IDIHCS   22126
Unidad Ejecutora - UE
An Introduction to Topological Methods in Nonlinear Analysis
Lugar: La Plata; Año: 2012 p. 240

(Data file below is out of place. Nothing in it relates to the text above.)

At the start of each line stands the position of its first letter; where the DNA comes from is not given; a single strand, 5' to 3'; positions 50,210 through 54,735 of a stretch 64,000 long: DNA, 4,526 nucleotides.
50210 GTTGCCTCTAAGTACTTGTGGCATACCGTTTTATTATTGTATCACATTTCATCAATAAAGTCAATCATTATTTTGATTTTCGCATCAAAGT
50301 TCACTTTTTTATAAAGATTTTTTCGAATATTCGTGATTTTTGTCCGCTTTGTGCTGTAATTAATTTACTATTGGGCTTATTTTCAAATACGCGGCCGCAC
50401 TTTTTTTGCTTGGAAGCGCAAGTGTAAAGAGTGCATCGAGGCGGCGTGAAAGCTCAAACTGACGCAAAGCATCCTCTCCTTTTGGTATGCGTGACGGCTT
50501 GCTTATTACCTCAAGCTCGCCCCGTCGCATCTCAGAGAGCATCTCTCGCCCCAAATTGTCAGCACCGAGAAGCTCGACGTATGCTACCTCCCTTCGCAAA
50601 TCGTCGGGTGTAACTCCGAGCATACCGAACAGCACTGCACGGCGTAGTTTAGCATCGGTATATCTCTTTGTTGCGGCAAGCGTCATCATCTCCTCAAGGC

The present book constitutes an elementary introduction to the application of topological techniques in Nonlinear Analysis. For the reader´s convenience, only boundary value problems for ordinary differential equations shall be considered, although most of the ideas exposed in the text may be generalized for partial differential equations and some other fields. The first chapter is devoted to one of the most basic topological techiques in nonlinear analyisis: the shooting method. For the scalar Dirichlet problem, it is shown that only Bolzano-like theorems are required; however, the study of more difficult problems such as systems of equations or periodic problems serve as a natural introduction to a n-dimensional generalization of these theorems, given by Brouwer´s theorem and related results. We start with a very elementary approach, based on the Green´s Theorem, which allows an interesting and easy-to-understand presentation of the topic. All the results in this chapter can be understood in the context of basic calculus, although some starred sections refer to more general topological results that shall be developed later in the book. The second chapter concerns one of the best known fixed point theorems in functional analysis, which has remarkable applications to many different fields in Mathematics: the Banach contraction principle. Some applications of this theorem to the model equation and related problems are given. In the third chapter, we introduce Shauder´s theorem, that can be regarded as a ´natural´ extension of Brouwer´s theorem to the infinite-dimensional case. Applications to the study of boundary value problems are shown; in particular, an overview of the method of upper and lower solutions is presented. In the fourth chapter we define the topological degree, firstly the finite-dimensional case (Brouwer´s degree) and then the infinite-dimensional case (Leray-Schauder´s degree). The presentation follows the analytic approach and it is elementary, so no particular knowledge of general topology is required. Although there are alternative possible presentations using for example the homology machinery or the language of differential forms, that allow a more concise definition of the degree, the analytic approach was preferred in this book since it permits a more intuitive and self-contained exposition. Finally, in the last chapter we apply some of the techniques introduced in the previous chapters to the study of different boundary problems. In particular, we consider some resonant problems, which have been the subject of investigation of many authors in the last decades.